Carolyn Pinedo Turnovsky, Center for U.S.-Mexican Studies and the Center for Comparative Immigration Studies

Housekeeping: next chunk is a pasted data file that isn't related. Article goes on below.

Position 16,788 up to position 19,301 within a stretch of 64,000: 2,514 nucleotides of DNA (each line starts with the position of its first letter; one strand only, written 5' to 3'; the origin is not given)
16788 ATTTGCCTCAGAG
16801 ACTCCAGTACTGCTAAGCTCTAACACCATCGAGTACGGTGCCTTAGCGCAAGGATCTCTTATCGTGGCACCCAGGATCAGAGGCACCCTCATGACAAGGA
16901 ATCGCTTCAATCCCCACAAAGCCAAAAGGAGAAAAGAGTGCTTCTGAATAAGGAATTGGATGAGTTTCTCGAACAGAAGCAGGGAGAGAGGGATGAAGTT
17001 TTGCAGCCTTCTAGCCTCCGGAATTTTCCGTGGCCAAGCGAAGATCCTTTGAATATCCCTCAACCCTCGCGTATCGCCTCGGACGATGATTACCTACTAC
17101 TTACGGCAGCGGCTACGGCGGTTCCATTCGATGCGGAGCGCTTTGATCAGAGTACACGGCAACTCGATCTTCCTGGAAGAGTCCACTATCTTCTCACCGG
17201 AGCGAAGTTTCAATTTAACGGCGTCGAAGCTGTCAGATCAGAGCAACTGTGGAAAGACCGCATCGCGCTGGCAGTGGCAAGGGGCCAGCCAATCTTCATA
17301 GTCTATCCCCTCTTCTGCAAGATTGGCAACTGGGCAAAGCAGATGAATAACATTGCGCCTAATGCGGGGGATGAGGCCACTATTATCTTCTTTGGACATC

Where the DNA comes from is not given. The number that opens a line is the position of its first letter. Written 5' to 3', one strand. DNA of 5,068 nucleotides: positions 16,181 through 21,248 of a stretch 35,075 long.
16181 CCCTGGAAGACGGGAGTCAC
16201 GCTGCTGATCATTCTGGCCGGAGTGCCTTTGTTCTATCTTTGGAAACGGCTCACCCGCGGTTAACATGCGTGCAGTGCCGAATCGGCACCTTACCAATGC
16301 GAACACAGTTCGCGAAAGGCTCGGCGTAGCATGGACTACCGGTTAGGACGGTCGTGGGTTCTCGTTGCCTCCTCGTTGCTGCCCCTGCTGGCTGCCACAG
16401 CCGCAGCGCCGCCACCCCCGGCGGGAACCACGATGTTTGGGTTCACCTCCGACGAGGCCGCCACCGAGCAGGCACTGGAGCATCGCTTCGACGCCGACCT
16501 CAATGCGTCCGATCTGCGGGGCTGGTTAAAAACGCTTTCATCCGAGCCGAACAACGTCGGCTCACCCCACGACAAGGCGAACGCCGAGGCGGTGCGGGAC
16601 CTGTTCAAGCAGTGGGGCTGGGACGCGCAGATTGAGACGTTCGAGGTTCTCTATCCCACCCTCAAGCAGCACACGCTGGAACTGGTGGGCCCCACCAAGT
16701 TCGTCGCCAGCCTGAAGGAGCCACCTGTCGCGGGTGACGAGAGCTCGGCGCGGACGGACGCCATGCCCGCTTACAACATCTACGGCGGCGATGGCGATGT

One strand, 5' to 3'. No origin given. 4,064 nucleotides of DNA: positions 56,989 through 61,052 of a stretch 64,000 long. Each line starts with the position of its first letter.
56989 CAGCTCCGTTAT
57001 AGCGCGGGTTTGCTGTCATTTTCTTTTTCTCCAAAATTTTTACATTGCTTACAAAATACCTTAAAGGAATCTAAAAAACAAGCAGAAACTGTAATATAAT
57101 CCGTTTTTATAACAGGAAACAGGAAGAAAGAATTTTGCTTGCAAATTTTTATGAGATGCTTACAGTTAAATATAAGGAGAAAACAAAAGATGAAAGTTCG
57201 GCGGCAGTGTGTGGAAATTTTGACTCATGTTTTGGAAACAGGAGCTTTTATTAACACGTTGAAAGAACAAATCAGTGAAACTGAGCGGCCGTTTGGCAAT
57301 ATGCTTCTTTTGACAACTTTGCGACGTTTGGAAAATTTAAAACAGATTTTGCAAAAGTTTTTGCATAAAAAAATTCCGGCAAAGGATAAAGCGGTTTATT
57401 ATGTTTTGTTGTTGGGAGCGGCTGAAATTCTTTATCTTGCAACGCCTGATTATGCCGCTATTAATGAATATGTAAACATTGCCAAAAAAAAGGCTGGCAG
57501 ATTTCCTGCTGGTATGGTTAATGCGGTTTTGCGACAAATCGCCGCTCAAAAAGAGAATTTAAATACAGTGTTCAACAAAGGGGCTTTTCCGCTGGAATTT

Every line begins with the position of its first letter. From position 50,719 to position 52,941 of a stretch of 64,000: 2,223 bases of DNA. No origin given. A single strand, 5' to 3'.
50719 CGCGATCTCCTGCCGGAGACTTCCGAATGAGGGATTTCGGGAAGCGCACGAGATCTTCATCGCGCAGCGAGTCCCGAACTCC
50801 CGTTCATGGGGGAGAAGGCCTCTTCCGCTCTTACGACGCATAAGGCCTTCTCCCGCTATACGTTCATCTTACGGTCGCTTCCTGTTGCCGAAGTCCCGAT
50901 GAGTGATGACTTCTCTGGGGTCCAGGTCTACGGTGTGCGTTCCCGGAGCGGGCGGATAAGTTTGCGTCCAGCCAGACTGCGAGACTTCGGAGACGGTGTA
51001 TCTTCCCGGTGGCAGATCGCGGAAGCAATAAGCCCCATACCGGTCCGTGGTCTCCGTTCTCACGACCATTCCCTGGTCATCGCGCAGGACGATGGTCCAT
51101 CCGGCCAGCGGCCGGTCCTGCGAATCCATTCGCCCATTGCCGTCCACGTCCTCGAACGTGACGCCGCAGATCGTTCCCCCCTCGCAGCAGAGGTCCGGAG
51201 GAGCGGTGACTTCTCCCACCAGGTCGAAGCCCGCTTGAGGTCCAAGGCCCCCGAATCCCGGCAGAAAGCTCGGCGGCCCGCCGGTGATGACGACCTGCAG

Abstract: While there have been many studies researching the incorporation of immigrants in the general labor market, few studies highlight the immigrants’ understandings of their own participation as influenced by positions of race and ethnicity, particularly in the informal economy. This presentation concerns the social processes and organization of day labor among Latino and Eastern European immigrants and American citizens at an informal worksite in New York City. The overall research project challenges conventional perceptions about day laborers, explores the social construction of identity, and analyzes the impact race and ethnicity in New York City has on the life experiences of the men. More importantly, this paper explores the active role the men play in their own work experience and describes a “visual queue” frequently used by the “employers” and by the workers. The research highlights the shaping, negotiation, and presentation of identity as it relates to the employment experiences of the different groups of men working at this site and uncovers how these larger social processes are manifested in the visible and less visible everyday practices on a New York City street corner.